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Published On: Mon, Apr 23rd, 2018

Obesity Linked to Irregular Heartbeat, Study Finds

People who are obese are 40% more likely to have atrial fibrillation, or rapid and irregular heartbeat, than people with a normal body weight, a new study has found.

Atrial fibrillation can cause heart failure, stroke and other complications.

photo Parenting Patch via wikimedia commons

The study, which was conducted by Penn State and published in the American Journal of Cardiology, followed two large groups of participants that were equally divided between people with and without obesity. Participants, 67,287 in total, were followed for eight years.

The average age of participants was 43.8, and 77% were women.

The results of the study found that obese people had a 40% greater risk of developing atrial fibrillation than people who were at a normal body weight.

The study indicates that weight loss is a possible way to treat and manage the condition in obese people.

Researchers found that 1.8% of non-obese patients were at risk of atrial fibrillation, but that percentage rose to 2.7% when patients were obese.

The results also showed that obese people were 45% more likely to develop hypertension and 51% more likely to develop diabetes.

Researchers speculate that obesity may cause atrial fibrillation due to the increased stress and strain put on the heart.

“When the heart is strained, it can lead to changes in the atrium — the top chambers of the heart — and it’s here where we believe structural abnormalities can precipitate atrial fibrillation,” said Researcher Andrew Foy. “Patients with obesity tend to have more fibrosis, higher pressures and more fatty infiltration in the top chamber of their hearts, so atrial fibrillation could be related to these types of changes.”

Atrial fibrillation occurs when the heart’s electrical currents go haywire, causing the top chambers of the heart to flutter or quiver. Patients with this condition are at a greater risk of developing heart complications. It also puts a strain on the healthcare system, as patients require more procedures, medications and in some cases, hospitalization just to manage the condition.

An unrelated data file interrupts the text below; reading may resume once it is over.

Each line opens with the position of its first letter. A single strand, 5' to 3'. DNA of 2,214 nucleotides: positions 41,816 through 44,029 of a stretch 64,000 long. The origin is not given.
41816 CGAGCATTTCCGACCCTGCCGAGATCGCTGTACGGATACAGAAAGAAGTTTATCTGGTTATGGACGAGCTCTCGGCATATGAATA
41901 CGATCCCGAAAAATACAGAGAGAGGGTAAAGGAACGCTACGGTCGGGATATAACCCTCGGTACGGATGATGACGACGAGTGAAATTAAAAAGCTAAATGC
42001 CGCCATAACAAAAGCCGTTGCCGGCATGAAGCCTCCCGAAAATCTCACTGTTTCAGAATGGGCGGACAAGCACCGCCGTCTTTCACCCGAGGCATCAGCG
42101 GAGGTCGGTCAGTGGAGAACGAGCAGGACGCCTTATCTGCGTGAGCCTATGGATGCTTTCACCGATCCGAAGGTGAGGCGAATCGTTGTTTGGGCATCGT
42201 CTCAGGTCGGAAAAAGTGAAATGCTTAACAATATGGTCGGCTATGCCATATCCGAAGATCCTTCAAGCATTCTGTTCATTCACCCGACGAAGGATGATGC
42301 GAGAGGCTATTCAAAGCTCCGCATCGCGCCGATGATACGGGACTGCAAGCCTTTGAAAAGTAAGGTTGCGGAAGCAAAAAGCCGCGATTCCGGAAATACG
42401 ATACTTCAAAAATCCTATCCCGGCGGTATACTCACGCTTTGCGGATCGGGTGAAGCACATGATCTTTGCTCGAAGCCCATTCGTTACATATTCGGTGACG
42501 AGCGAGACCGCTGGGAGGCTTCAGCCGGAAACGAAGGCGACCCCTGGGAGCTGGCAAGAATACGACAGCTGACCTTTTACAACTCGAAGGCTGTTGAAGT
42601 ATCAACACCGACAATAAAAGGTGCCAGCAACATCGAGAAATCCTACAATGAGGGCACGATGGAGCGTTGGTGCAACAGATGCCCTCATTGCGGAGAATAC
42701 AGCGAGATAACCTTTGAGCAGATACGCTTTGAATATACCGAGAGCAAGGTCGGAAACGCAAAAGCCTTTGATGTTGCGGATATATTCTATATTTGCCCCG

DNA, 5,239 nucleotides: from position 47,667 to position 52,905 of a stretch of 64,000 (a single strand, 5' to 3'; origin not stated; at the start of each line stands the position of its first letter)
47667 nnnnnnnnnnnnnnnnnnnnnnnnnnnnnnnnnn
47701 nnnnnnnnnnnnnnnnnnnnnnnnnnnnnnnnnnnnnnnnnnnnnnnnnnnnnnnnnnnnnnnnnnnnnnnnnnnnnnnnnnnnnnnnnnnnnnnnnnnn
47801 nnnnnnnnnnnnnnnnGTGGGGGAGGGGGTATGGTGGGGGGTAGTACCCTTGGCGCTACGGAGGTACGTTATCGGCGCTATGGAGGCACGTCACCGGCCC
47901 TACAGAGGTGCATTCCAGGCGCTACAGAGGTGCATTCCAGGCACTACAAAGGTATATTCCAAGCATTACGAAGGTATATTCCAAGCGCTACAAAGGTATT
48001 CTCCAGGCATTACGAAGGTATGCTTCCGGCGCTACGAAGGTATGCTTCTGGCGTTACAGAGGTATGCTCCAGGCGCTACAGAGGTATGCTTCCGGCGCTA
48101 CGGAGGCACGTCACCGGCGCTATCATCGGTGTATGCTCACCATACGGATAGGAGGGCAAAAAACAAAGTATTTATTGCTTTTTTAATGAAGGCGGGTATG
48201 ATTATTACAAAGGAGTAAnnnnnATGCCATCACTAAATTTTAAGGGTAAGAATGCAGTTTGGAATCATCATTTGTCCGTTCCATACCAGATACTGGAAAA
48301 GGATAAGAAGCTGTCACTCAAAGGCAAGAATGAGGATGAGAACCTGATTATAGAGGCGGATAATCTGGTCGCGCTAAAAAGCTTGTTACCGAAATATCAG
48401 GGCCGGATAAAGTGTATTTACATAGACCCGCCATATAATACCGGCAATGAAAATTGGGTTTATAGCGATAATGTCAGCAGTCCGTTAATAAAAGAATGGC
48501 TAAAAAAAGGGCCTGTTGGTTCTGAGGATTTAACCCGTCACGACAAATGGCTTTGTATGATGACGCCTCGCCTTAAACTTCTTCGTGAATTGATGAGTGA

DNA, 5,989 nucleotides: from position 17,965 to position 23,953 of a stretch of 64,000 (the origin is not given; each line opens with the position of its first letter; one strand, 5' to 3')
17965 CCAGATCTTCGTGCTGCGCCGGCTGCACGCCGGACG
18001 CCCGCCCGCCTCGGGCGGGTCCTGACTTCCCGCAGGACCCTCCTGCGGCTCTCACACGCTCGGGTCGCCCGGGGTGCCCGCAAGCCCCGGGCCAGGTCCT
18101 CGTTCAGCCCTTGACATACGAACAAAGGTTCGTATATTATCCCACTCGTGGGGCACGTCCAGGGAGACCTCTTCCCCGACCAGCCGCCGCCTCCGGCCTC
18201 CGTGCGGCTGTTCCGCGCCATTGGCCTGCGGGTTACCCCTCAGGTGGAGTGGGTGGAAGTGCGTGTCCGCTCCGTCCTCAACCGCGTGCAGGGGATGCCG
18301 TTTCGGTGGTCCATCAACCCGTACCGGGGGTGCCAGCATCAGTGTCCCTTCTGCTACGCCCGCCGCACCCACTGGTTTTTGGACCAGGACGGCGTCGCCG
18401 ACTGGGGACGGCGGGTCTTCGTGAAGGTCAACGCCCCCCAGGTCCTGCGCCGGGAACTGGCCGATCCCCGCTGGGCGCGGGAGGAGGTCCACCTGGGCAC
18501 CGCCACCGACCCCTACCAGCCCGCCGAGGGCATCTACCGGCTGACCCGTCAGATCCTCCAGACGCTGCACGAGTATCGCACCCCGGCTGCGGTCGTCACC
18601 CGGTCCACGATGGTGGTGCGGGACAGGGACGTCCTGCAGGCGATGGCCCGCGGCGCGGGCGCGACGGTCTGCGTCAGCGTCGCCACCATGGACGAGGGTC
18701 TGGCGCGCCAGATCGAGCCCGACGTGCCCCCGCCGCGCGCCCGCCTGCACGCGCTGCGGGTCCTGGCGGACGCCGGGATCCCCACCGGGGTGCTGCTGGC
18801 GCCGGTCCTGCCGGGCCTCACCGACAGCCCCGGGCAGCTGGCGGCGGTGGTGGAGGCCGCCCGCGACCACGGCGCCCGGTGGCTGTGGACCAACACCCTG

Dr. Gerald Naccarelli, professor of medicine and head of the Division of Cardiology, said doctors should “counsel their obese patients to look for symptoms of atrial fibrillation, such as palpitations, shortness of breath and weakness.” Patients exhibiting these symptoms, he says, should be encouraged to lose weight.

Naccarelli also says that doctors need to look for other risk factors that are common in obese patients, such as hypertension, diabetes and coronary artery disease.

Foy says the study highlights the need to treat obesity, a growing problem around the world. While there are interventions for hypertension, he says, there are limited options when it comes to obesity.

Exercise and diet changes are encouraged, but patients are often left to make these changes on their own without guidance. New solutions are emerging, such as diet food delivery plans and personal training sessions, but these must be sought outside of the healthcare industry.

“We know that obesity is a problem, but we need to be as serious about the management, prevention and treatment of the obesity crisis as we are about conditions like hypertension and diabetes,” said Foy.

Author: Jacob Maslow

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